The Window at The Corner is a series of ongoing micro-exhibitions occupying a window of The Corner exhibition space. Each micro-exhibition features an artist who creates works that uplift LGBTQ culture, health and wellness, the current political climate and/or the DC, Maryland, and Virginia communities. Artists are curated through The Corner’s curatorial residency program – with curators selecting artists to produce works of art and showcase them through The Window at the Corner. Lookout for more than seasonal updates to the window as we spotlight artists from the community.
About the Exhibit
Title: Grapefruit Juice for the Sunflowers
Artist: Eva Gabrielle Woolridge
Medium: Digital Photography printed on PET vinyl
Date: Summer 2020
Eva Woolridge’s piece Grapefruit Juice for the Sunflowers represents the nourishment of the Black woman and her reproductive system. Grapefruit Juice for the Sunflowers is inspired by the valiance of Black women, who historically have had their bodies used by others whether through non-consensual, non-medicated surgeries, or the rape and abuse inflicted on them throughout slavery and up to the present. Despite all the pain, control and manipulation inflicted on Black women, they persevere still as the creators, the nurturers, and the strength of the world. Eva Woolridge is the inaugural artist of The Window at The Corner.
This piece is a collage of past photographs of Woolridge’s including her award-winning series: The Size of a Grapefruit. The woman centered, represents “Denial,” an emotion Woolridge experienced during her 2018 surgery of an ovarian cyst. The series discusses the emotional stages before, during, and after her surgery, and the negligence Black women experience during medical emergencies. The juices of the Grapefruit represent Black women’s bodies dripping into the earth’s foliage and soil, creating life – beautiful Black children, portrayed through sunflowers, who bask in the sunshine. Mirrors at the center of the sunflowers represent the strength of their ovaries, and are intended to reflect the faces of children as they view the piece. Even if the mirror is murky or clouded, a child can always find joy reflected back at them if they look hard enough.
Meet the Artist
Eva Woolridge (she/her) is a Black-American/Chinese-American photographer residing in Brooklyn, New York. Her photo series explore the sexual, spiritual, and emotional nature of femininity. In her work, she transcends surface-level labels of people of color by conveying strength, perseverance, vulnerability, and vitality using strong lighting and composition.
Upon graduating from the University of Maryland, College Park, Woolridge completed her second social-consciousness narrative called Embrace Your Essence. Produced in 2015, the series focused on young women’s journeys toward self-love—defining what they find beautiful about themselves. Many of the narratives included illnesses, challenges to meet Western standards of beauty, and quirks that once negatively affected their self-esteem.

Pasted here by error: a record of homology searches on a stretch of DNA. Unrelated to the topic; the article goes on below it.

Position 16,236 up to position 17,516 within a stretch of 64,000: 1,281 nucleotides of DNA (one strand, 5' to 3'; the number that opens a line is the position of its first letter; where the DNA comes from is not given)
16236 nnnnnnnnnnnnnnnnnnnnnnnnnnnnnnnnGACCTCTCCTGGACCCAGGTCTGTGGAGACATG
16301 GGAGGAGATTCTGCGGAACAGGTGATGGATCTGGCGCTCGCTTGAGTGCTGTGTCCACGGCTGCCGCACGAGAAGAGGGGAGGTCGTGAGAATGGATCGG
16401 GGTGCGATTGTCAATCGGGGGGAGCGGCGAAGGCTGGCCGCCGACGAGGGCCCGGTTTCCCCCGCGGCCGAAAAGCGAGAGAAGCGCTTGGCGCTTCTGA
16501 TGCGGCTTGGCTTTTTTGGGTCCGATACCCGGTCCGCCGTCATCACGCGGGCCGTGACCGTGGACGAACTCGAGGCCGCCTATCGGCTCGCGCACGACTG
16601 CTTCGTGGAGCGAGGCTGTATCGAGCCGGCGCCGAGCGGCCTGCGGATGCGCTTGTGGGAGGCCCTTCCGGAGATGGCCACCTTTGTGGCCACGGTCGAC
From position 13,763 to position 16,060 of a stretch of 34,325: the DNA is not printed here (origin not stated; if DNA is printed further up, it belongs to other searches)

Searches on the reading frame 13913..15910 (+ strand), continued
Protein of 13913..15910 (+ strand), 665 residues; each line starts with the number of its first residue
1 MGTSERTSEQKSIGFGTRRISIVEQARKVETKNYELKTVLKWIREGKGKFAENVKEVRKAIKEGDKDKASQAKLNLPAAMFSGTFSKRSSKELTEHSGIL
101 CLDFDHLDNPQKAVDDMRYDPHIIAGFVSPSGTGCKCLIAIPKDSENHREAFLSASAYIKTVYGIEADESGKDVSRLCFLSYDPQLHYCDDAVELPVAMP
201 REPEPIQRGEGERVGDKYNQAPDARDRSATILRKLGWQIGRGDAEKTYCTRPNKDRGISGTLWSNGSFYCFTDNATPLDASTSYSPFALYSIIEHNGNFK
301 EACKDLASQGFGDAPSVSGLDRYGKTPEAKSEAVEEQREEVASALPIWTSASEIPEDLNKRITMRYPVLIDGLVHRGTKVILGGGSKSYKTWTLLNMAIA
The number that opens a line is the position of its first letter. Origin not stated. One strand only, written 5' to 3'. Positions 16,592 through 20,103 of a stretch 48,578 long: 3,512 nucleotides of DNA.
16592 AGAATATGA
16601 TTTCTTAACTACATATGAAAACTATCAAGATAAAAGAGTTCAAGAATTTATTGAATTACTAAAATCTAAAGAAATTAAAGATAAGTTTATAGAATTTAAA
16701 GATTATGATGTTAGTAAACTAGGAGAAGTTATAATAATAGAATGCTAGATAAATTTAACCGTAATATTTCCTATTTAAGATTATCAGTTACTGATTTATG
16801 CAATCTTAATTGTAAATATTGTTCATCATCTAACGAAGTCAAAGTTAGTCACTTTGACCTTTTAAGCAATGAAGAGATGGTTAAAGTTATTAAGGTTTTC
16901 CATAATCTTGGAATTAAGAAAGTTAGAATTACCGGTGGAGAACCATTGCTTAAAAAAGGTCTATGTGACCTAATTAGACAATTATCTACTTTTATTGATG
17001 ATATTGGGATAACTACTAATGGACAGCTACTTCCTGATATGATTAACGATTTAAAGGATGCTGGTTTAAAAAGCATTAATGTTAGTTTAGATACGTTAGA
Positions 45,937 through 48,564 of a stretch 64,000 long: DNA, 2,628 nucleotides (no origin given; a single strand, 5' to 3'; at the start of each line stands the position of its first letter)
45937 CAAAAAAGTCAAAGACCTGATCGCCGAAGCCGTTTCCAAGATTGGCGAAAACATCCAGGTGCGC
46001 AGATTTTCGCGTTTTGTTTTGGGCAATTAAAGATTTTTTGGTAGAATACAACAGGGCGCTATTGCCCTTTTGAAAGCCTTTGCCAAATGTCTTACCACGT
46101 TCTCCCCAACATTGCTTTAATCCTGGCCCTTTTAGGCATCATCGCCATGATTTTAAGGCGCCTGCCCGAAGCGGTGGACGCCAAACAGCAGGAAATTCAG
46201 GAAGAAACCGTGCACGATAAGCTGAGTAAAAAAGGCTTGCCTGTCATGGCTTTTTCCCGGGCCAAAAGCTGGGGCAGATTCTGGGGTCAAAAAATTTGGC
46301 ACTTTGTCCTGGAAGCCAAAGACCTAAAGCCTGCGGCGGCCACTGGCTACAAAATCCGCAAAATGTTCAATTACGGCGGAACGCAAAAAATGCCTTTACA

In 2019, Woolridge became a recipient of The Leica Women in Foto Award for her series: The Size of a Grapefruit, a visual narrative based on Eva’s traumatic medical event which highlights the emotional stages from before, during and after her ovarian cyst surgery. Her objective is to address the accounts of her surgery, microaggressions, and medical negligence Black women experience during emergencies – as well as the often outdated information available for women’s reproductive health.
Her work is featured in Rolling Stone, Teen Vogue, Ubikwist Magazine, Bomb Magazine, and she is currently on the Diversity Advisory Council for Fuji Cameras of North America. Expanding beyond photography, Woolridge is an active public speaker and social activist who has spoken on panels for the Schomburg Center for Research in Black Culture, and TedxMaplewood. She currently leads workshops with Leica Akademie and Skillshare to end the racial disparities found in the photography industry.
Woolridge continues to use visual narratives to convey a tone of a new, inclusive wave of feminine energy through her gaze as a queer woman of color, while commenting on the social and cultural conditions of her communities.
Meet the Curator
Our inaugural curator is Jewel Addy (she/her) – a Washington, DC transplant by way of Silver Spring, MD, South Orange, NJ, and Liberia, West Africa. Addy is the co-founder of Red Dot Campaign, Inc. a non-profit that supports menstrual health access and awareness through art, comedy and storytelling. Through this work, Addy has co-led the curation of annual period-inspired art shows since 2016. Addy works as the Director of Communications at Whitman-Walker Health, having worked at the organization in various capacities since 2015. During her time at Whitman-Walker, she has led projects including the 2017 and 2019 oral history collections through a partnership with the DC Oral History Collaborative and produced a 2018 documentary in partnership with DCTV called Fearless at 40: The Story of Whitman-Walker. The hour-long documentary highlights the organization’s shared history with community during its 40th anniversary year. The documentary was screened at the 2019 DC History Conference and the 2019 Alexandria Film Festival. Through these projects, Addy has also led the creation of “40 Stories for 40 Years” – a digital story series consisting of audio oral histories, short videos, and written pieces uplifting the stories of community members, Whitman-Walker locations and past programs. The story series has set an example for historical and impact storytelling and community archiving.